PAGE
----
**Organizers:** Maciej Dunajski,
Janusz Grabowski,
Bronisław Jakubczyk,
Wojciech Kryński,
Paweł Nurowski

Andrei Agrachev (SISSA): *Control of Diffeomorphisms*

ABSTRACT: Given a control system on a smooth manifold, any admissible control function generates a flow, i.e. a one-parametric family of diffeomorphisms. We give a sufficient condition for the system that guarantees the existence of an arbitrary good uniform approximation of any isotopic to the identity diffeomorphism by an admissible diffeomorphism and provide simple examples of control systems that satisfy this condition. This work is a joint work with A. Sarychev (Florence) motivated by the deep learning of artificial neural networks treated as an interpolation technique.

Michal Jozwikowski (University of Warsaw): *New second-order optimality conditions in sub-Riemannian geometry*

ABSTRACT: A sub-Riemannian geodesic problem is essentially a problem of minimizing a Riemannian distance on a manifold when the velocities are subject to linear constraints. Despite its simplicity, the question whether all sub-Riemannian geodesics are smooth/regular remains open for over 30 years. In the talk I will discuss newly-obtained second-order optimality conditions. In particular, I will prove that the class of minimizing abnormal geodesics splits into two subclasses: 2-normal, which are regular, and 2-abnormal, which require the analysis of order higher than two. Familiar Goh conditions of Agrachev-Sarychev follow as a corollary.

Peter Olver (University of Minnesota): *Fractalization and Quantization in Dispersive Systems*

ABSTRACT: The evolution, through spatially periodic linear dispersion, of rough initial data produces fractal, non-differentiable profiles at irrational times and, for asymptotically polynomial dispersion relations, quantized structures at rational times. Such phenomena have been observed in dispersive wave models, optics, and quantum mechanics, and lead to intriguing connections with exponential sums arising in number theory. Ramifications and recent progress on the analysis, numerics, and extensions to nonlinear wave models, both integrable and non-integrable, will be presented.

Richard Montgomery (UCSC): *Four open questions in the N-body problem*

ABSTRACT: The 333 year old classical N-body problem is alive and well. I begin with a pictorial survey of a few of its solution curves. I then describe four open questions within the problem and recent progress on these questions.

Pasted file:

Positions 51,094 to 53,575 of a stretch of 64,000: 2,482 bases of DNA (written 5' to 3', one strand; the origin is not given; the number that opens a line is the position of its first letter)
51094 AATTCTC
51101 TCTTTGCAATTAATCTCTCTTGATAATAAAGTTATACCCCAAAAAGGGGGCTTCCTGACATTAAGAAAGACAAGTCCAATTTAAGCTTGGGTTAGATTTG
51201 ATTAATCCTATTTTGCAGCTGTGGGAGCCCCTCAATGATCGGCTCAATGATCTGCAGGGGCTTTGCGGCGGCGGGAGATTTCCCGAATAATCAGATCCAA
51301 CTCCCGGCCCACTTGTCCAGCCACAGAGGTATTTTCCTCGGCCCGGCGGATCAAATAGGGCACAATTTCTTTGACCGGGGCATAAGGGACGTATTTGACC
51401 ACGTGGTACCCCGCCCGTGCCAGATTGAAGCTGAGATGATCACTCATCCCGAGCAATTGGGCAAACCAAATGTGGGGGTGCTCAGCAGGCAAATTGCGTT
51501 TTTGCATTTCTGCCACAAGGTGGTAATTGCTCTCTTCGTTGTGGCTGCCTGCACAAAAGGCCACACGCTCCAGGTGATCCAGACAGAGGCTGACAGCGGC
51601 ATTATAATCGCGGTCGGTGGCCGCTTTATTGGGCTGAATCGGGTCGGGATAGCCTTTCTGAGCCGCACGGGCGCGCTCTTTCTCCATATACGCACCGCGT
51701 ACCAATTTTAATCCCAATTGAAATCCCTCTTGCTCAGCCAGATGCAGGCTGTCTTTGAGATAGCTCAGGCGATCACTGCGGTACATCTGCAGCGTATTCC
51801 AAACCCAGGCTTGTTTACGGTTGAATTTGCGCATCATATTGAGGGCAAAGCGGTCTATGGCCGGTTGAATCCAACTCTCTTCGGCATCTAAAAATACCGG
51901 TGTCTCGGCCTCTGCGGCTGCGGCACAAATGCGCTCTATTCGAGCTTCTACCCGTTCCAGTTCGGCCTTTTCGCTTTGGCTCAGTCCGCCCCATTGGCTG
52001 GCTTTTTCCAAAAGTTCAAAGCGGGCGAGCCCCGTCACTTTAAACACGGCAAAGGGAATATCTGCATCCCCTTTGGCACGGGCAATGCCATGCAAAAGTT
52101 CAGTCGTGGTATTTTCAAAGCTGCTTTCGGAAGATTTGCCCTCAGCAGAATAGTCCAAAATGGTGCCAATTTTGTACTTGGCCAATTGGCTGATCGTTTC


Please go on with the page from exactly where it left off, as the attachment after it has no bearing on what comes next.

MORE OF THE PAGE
Włodzimierz Jelonek (Cracow University of Technology): *Generalized Calabi type Kahler surfaces*

ABSTRACT: pdf

Gabriel Paternain (University of Cambridge): *The non-Abelian X-ray transform*

ABSTRACT: I will discuss the problem of how to reconstruct a matrix-valued potential from the knowledge of its scattering data along geodesics on a compact non-trapping Riemannian manifold with boundary.

The problem arises in new experiments designed to measure magnetic fields inside materials by shooting them with neutron beams from different directions, like in a CT scan.

Towards the end of the lecture I will focus on the recent solution of the injectivity question on simple surfaces for any matrix Lie group.

Zohreh Ravanpak (IM PAN): *Discrete mechanics on octonions*

ABSTRACT: Discrete Lagrangian mechanics on Lie groups and Lie groupoids has been developed in many papers. Nevertheless, the generalization of the discrete mechanics to non-associative objects is still lacking and my talk is about that generalization. We will see the associativity assumption is not crucial for mechanics and this opens new perspectives.

I will briefly review the discrete Lagrangian mechanics on Lie groups and then I will show how the discrete mechanics can be constructed on non-associative objects, smooth loops. I will explain the process of the formulation of the discrete Lagrangian mechanics on unitary octonions, understood as an inverse loop in the algebra of octonions which as a manifold is the seven-sphere.

Thomas Mettler (Goethe-Universität, Frankfurt): *Deformations of the Veronese embedding and
Finsler 2-spheres of constant curvature*